Now Nicholas Kristoff pointed it out in his blog Global Food for Thought, alluding to an article in The Washington Post. Our foreign assistance has a major string attached that makes it less effective. Under regulations that were set up in the 1950s, a large share of shipments of US government aid must be sent on US flagships.
Here's an excerpt of the Post article explaining why this hampers our aid efforts.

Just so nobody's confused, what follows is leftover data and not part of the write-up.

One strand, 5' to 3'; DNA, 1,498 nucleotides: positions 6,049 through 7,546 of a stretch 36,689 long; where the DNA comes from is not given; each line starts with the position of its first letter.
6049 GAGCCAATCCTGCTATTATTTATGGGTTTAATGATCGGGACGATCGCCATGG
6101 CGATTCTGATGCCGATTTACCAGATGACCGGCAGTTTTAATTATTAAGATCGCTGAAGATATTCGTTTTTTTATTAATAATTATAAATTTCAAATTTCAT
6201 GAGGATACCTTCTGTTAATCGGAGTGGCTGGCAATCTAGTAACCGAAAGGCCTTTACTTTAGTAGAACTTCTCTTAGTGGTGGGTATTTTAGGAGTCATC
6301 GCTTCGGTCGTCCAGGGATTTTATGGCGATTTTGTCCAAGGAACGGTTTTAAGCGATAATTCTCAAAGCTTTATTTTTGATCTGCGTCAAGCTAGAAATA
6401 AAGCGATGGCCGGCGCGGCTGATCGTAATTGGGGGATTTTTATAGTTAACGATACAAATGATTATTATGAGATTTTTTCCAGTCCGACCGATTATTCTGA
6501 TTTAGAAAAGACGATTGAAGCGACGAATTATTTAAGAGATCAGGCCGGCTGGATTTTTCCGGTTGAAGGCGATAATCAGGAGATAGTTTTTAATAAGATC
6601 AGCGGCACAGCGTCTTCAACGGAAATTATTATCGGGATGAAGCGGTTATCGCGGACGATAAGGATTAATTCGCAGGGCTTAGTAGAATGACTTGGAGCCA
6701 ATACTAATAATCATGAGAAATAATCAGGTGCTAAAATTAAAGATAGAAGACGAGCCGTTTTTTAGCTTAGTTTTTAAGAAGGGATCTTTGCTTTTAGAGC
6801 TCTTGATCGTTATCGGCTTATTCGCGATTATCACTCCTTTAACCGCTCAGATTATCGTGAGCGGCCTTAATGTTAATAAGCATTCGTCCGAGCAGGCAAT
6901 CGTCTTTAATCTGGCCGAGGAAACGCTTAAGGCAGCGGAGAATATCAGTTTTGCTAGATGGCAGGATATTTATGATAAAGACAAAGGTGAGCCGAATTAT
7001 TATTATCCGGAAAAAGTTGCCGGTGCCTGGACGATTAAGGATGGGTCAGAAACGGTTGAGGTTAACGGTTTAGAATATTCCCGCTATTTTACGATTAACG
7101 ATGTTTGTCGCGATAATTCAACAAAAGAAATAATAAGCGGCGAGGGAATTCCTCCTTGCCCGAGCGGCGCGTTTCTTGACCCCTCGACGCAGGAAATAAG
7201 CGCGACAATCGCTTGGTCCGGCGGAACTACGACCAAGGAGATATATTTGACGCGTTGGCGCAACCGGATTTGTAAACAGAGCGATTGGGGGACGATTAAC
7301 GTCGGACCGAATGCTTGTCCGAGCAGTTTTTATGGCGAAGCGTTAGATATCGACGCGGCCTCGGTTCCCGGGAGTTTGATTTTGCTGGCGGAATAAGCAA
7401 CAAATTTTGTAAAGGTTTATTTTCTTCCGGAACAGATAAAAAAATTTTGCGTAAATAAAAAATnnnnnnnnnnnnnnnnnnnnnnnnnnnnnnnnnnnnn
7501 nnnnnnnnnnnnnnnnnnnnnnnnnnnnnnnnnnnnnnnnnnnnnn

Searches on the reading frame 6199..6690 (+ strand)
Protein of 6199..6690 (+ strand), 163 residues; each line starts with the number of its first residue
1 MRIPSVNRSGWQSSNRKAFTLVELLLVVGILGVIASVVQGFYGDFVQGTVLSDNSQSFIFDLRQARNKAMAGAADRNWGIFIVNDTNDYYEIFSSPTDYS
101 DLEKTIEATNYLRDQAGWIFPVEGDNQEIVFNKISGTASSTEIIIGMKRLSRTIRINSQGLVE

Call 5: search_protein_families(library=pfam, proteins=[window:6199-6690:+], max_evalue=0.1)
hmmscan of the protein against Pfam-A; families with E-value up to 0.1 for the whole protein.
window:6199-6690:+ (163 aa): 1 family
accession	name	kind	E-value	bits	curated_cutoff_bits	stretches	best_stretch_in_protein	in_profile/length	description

Cargo preference was launched in 1954 alongside modern American food aid programs. By requiring the U.S. government to ship three-quarters of its international food aid on U.S. flag vessels, the policy was intended to maintain essential sealift capacity in wartime, safeguard maritime jobs for American sailors and avoid foreign domination of U.S. ocean commerce. But in a comprehensive - and, to date, the only peer-reviewed - analysis of available shipping data and shipping vessel ownership records, we found that cargo preference falls well short of these objectives. Our study of the shipping data and the fiscal 2006 food-aid shipment records - the only full year records were available - from the U.S. Agency for International Development found that by restricting competition, the policy costs U.S. taxpayers a 46 percent markup on the market cost of ocean freight. Read full articleIt's not likely that this issue will be part of the foreign aid reform that we will consider next year as part of the Bread for the World Offering of Letters. But it's one of those issues that needs to be part of the conversation.